Seeing fireflies appear all at once in your own backyard, as if a sparkling cloud hovering above the grass, is pretty cool—almost magical. It’s as if a Disney movie is coming to life right in front of you.
Researchers know fireflies glow as part of the adult mating ritual. What’s not known, is how long fireflies will continue to light the night. Scientists all agree that fireflies are disappearing from forests, fields and marshes all over the country. In fact, fireflies may eventually fade forever, all over the world.
Researchers blame two main factors: development and light pollution.
Most species of fireflies live as larvae in rotting wood and a mix of leaves, branches and grasses that litter the forest floor. As they grow, fireflies pretty much stay where they are. However as more and more land is paved over, the fireflies’ habitat disappears.
Scientists are also concerned that light pollution is harming fireflies. Both male and female fireflies use their flashing lights to communicate; they speak a language of light to attract mates, defend territory and warn of predators.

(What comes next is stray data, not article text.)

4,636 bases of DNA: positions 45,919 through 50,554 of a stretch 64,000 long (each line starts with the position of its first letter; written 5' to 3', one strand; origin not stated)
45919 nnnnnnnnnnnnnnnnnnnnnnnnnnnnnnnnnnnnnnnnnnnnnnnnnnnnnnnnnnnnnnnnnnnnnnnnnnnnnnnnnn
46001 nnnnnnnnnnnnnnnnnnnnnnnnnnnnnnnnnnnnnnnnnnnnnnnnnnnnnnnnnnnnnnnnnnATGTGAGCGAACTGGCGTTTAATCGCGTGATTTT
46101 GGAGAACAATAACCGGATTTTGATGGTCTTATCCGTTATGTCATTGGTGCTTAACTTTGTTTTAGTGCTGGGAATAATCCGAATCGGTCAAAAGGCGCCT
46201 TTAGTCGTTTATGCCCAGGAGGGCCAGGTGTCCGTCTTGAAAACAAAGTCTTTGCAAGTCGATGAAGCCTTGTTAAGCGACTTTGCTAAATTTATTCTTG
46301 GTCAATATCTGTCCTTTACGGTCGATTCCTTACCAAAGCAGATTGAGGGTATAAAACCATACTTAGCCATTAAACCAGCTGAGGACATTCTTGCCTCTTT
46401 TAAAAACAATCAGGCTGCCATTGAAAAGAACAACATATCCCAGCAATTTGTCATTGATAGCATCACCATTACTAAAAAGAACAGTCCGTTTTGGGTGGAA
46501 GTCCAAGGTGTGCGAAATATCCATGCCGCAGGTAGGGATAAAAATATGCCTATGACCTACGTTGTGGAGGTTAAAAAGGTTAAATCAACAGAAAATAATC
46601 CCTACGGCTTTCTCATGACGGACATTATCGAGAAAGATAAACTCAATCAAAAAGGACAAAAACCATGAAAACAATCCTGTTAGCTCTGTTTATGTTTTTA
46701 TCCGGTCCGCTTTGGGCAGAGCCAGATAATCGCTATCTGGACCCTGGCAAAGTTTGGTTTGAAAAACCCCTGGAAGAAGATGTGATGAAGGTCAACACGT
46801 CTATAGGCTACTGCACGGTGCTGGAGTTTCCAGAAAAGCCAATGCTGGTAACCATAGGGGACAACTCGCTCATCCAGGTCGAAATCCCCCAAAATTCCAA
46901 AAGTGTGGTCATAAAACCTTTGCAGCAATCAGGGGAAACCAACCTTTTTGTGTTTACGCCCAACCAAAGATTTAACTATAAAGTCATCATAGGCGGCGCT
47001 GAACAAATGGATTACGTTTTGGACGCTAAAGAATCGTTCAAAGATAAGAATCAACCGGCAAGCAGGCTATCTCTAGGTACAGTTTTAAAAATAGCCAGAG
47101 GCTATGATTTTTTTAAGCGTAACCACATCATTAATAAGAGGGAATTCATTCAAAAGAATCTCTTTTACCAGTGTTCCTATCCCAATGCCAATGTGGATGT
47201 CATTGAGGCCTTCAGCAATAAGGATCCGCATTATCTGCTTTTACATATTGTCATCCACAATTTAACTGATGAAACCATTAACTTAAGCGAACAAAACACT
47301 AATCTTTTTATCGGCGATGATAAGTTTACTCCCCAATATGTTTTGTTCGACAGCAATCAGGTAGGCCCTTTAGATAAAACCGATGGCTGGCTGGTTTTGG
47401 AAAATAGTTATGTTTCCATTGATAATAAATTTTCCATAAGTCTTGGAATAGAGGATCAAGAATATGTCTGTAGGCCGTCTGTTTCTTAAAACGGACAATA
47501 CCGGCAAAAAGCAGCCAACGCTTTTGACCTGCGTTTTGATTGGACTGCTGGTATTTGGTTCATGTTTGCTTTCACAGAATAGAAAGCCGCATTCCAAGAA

But human light pollution is believed to interrupt firefly flash patterns. Researchers have observed that synchronous fireflies get out of synch for a few minutes after a car’s headlights pass. It’s believed that light from homes and streetlights could also make it difficult for fireflies to signal each other during mating. That would mean fewer firefly larvae are born next season.
More research is needed, but observation reveals that the wonder of firefly magic could be growing increasingly rare.
Frank Graff is a producer/reporter with UNC-TV, focusing on North Carolina Science Now, a weekly science series that airs Wednesdays, beginning in August 2013, as part of North Carolina Now on UNC-TV. In addition to producing these special segments, Frank will provide additional information related to his stories through this North Carolina Science Now Reporter's Blog!